Bael: The miracle fruit | Daily News

Bael: The miracle fruit

The Bael fruit or Beli fruit as it is called in Sri Lanka is ideal for the adventurous. It is a fruit/drink that is a restorer of vigor, because it is excellent for those who are into outdoor activities. However this is not a fruit only for the sporty. The Bael tree is a valuable addition to our home garden because almost every part of it has medicinal value. Green Thumbs speaks to Institute of Indigenous Medicine, Department of Dravyaguna Vignana, Senior Lecturer, Dr. S. D. Hapuarachchi on the Bael fruit that can literally ‘Juice Up’ your life.

Bael fruit (Aegle marmelos) can also be prepared as a tea. The shell can be removed and it can be boiled in water and consumed. It gives a very good cooling effect to the body. In fact almost every part of the Bael fruit – leaves, pulp, shell and roots has medicinal uses. In that way it is quite a special fruit. Hapuarachchi pointed out that the fragrance of the Bael Fruit is very pleasant. She stated that this fruit is used in Ayurveda medicine. When the country may be experiencing a heat wave, it is the ideal refreshing juice.

“It can be eaten as a paste, drunk as a decoction and taken as a juice. Preparing the paste is quite easy. All you need to do is to boil the mature fruit (with the shell on) and then break the shell and take the pulp out. After that you only need to add sugar or honey and it can be consumed as a paste. It is quite delicious and nutritious. In order to prepare the juice, there is no need to boil the fruit. The shell can be broken and the pulp can be taken out. Then the pulp and a quantity of sugar and a small portion of salt can be mixed in water and drunk. The seeds must be taken out before hand,” said Hapuarachchi.

Hapuarachchi pointed out that the Bael roots also have medicinal value. Here the ingredients you need are the Bael (Beli) roots, the herb called Bavila and dried ginger rhizome. You need 20grams of each and then they all need to be mashed together. After that you need to prepare a quantity of water roughly eight cups of it. You then mix the Bael, Bavila (the entire herb) and the Ginger rhizome with the water, boil the decoction and then consume one cupful of decoction Following the procedure every week will guarantee your health.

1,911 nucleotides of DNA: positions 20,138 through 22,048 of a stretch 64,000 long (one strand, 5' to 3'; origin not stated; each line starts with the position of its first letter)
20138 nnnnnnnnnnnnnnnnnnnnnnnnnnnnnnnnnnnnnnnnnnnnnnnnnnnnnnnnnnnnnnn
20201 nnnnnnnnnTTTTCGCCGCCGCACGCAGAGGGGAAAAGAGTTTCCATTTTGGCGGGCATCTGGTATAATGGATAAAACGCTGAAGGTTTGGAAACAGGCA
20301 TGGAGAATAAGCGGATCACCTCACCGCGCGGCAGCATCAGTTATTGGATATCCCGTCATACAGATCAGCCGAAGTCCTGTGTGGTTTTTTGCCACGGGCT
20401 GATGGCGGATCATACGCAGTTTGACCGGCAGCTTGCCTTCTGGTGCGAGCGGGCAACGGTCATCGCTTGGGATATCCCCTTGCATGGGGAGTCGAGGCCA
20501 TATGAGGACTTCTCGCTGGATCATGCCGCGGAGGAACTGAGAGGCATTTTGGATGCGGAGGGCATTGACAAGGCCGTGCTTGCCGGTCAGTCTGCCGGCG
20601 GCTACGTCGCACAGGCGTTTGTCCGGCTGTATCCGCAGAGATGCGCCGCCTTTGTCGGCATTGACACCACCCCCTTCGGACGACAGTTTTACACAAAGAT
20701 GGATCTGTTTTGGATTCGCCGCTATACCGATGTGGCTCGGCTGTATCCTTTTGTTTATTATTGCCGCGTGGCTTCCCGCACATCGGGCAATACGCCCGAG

“Even the Bael/beli flowers are important. The flowers need to be dried and mixed with water, a little sugar is added, it is then boiled and the juice can be consumed. This is quite popular amongst our village people. It is used to reduce the internal body heat. Also the Bael leaves are excellent when bathing. The leaves need to be mixed with the water and then you need to bathe in the solution. It is excellent for the skin and the healing of wounds and skin rashes. It also helps with bad body odor. It also can be used for gargling,” said Hapuarachchi.

Hapuarachchi pointed out that the Bael juice/ flower drink is excellent for those engaged in outdoors activities. If you are into cycling, hiking and mountain climbing, Bael is the thing for you because it revitalizes the body. It is known as Sada Phala because throughout the year the tree bears ripened and un-ripened fruit. This is because it takes about 11 months to ripen on the tree. However, she had a word of caution and that is that unadvisable to consume either the fruit or the juice in large quantities.

“Both the ripened and un-ripened Bael fruit has its benefits. When it is in its un-ripened stage and it is consumed, then it has an anti-diarrheal effect, and in its ripened form it prevents constipation,” added Hapuarachchi.

Apparently according to reliable sources on the net, even the Bael Tree is one of the sacred trees of Hindus. The fruit is used in religious rituals. It is used in the worship of Shiva. When offering to the gods, the beli fruit is included. In Shri Shuktam of Rig Veda Bael trees are considered an incarnation of goddess Parvati. Apparently the plant is revered as the residence of goddess Lakshmi.

Bael trees can be usually seen near the Hindu temples and their home gardens. The fruit is native to Indian Subcontinent and South East Asia, Sri Lanka and Thailand.


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